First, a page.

Development mottos to keep the team spirit alive

Today we were talking over some things as we start up the next sprint (sprint #4, 1 maybe 2 to go!). The conversation turned towards the fact that one guy on the team was away on holiday but he was the "report guy" and currently one report was causing problems. Unfortunately we've run astruck of the code ownership problem that I really wanted to avoid, namely being dependent on one resource for one slice of the application. Not a good place to be in and something you want to avoid. As we were chatting this set of syllables came streaming out of my mouth:

"If all you do is what you know, you'll never grow."

Plain, simple, and short. Now maybe I heard this somewhere before but after saying it, it made me think (and laugh) and we all had a good chuckle over it. However it really does ring true. Sure everyone has individual skills and some people are better at database programming vs. UI design vs. domain modeling, but in the end a well-oiled team needs to be able to respond to any problem. In any module. In any area of the code. While you might be great at writing the same thing over and over again, it isn't challenging let alone pushing any kind of thought-provoking edge so how do you expect to move with the times?

We wrote the quote on the whiteboard and it resonated. It's one of the mantras we're adopting to always remember not to paint ourselves into a corner and be dependent on any one resource and to tread into those uncharted areas of the your capacity. So get out a little bit, explore your code and if you've never written a view using MVP, now's as good as time as any to learn.

Later in the conversation we came up with another one (we thought we were on a roll). It started with the U.S. Army's "Be all that you can be" motto and became this:

"Test all that you can test."

Yeah, a little corny but then my co-worker Dale came up with this widget:

"If you don't write tests... you're dead."

It was getting later in the day and things started to go downhill but walk with me on this one. We laughed at it but then combined the two statements:

"Test all that you can test and if you don't write tests you're dead."

While it may sound a little chilling and morbid for a software development project, after we wrote it on the whiteboard it just clicked. The team was dead in the water if we don't write tests. We're currently facing new functionality and dealing with some bugs coming up and doing lots of fairly aggressive refactoring. You can't successfully refactor parts of your codebase if you don't know what it does or what the downstream impact is, so when you come upon muddy waters where there's no tests our mantra is to write one then move on. While we do have about 70 good tests (after 3 months of development) we could have more and we've been procrastinating to write more tests (especially for the presenters) for a long time. Pressures from the users, not enough time, blah, blah, blah, blah, blah. So with this little motto and some team re-enforcement of asking everyone at the Scrum when they mark something as "Done" we'll ask if they have tests for it. If not, we're not going to consider it done. Hopefully that'll get us back on track and be productive at the same time.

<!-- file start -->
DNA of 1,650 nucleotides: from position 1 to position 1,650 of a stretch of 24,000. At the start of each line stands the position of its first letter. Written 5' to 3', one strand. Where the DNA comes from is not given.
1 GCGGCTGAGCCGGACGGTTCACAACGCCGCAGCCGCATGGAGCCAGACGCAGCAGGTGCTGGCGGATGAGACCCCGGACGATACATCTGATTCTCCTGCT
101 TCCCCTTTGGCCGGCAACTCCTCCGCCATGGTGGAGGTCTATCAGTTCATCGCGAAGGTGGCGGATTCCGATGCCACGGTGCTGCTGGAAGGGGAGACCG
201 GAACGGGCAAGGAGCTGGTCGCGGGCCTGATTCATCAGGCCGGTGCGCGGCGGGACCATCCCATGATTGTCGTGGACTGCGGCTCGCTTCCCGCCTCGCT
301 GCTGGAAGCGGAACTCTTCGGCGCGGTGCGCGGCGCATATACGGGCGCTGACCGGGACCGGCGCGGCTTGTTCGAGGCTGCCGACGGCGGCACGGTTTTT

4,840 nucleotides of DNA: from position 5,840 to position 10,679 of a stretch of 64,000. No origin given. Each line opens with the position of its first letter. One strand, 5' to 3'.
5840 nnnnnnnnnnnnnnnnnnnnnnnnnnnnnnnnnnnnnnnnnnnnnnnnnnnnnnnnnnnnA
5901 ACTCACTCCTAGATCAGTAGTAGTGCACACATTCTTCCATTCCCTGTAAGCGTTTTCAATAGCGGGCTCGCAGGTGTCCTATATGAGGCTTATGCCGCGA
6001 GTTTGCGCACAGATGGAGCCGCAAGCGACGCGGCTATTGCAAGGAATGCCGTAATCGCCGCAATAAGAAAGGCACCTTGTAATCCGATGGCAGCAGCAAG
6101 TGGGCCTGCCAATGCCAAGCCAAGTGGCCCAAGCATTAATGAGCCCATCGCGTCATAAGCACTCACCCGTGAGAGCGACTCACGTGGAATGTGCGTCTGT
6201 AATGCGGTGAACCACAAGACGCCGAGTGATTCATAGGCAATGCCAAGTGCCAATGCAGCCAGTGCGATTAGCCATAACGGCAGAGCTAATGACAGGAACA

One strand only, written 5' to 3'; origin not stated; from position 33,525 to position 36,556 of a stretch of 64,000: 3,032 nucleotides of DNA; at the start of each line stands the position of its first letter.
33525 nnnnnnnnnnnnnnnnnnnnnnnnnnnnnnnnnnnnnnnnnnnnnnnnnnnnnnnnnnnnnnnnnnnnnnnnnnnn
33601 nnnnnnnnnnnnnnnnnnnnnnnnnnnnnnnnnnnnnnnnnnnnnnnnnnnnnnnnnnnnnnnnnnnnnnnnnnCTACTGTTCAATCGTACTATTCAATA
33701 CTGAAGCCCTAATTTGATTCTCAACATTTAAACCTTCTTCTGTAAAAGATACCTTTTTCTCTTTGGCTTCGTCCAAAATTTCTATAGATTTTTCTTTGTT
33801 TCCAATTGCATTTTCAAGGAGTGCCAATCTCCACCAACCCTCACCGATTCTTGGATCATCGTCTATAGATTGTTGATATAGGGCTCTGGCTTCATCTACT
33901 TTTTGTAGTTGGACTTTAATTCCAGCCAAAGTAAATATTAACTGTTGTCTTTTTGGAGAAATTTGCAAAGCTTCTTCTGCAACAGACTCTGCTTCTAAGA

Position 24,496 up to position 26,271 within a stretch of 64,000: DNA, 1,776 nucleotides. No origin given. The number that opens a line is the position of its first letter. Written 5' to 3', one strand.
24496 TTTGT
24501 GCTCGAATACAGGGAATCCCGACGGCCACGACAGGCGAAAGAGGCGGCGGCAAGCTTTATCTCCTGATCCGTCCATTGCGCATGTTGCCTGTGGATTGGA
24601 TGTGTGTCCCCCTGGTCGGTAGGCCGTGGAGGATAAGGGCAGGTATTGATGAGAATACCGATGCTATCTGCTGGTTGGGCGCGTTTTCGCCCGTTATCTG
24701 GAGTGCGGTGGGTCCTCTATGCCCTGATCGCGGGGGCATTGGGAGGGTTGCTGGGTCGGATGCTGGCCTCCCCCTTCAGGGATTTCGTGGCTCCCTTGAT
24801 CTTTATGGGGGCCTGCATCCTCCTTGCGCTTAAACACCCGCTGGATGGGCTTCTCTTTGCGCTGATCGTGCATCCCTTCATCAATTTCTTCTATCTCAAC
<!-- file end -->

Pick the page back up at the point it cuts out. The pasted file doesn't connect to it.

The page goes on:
Finally, later today we had a technical overview and discussion of a new Smart Client project I'm leading up. It was the usual wallow through all the tools, techniques, technologies, process, and standards that we're going to do (with a load of the usual acronyms [CAB, SCSF, TDD, DDD, BDD, FIT, etc.] all thrown up on the whiteboard for discussion). About halfway through as we were talking about testing and specialization of code, I threw the two statements up on the whiteboard again. 

"If all you do is what you know, you'll never grow."

"Test all that you can test and if you don't write tests you're dead."

A completely different team with varying levels of experience on the various tools and processes, yet everyone agreed with what we had written. Yup, that's what we have to do for this project to be successful (well that plus deliver a quality solution to the customer).

Anyways, just something to think about. Even if something sounds corny it's a morale builder and an item to talk about. Remember to keep these little team building exercises fun and light and hey, who knows, you might come up with a little motto for your team to keep things interesting!


  • If you wait for the pressures from users to go away to write tests, you'll never get them done! Whichever way you do it, I found the best practice is to integrate test writing right into the coding of features themselves. Then it doesn't become a separate task that can continually can be delayed but it becomes part of the 'normal' development process.

    I personally prefer TDD as it saves you signficant time in the shortrun and exponential in the longrun. Also it's easier to write tests that you build code around rather than vice versa. However there are other possiblities such as writing the test after the feature is already developed but before you mark it as 'complete'. TDD is certainly not for everyone.

  • written on the whiteboard behind me is: 'success is thru discipline', 'productivity thru panic' and 'happiness thru penetration' !!

  • As I sit here uninstalling VS2005, I am reminded of my favorite quote from years ago ... "Good Judgment is the result of Experience; Experience is the result of Bad Judgment."

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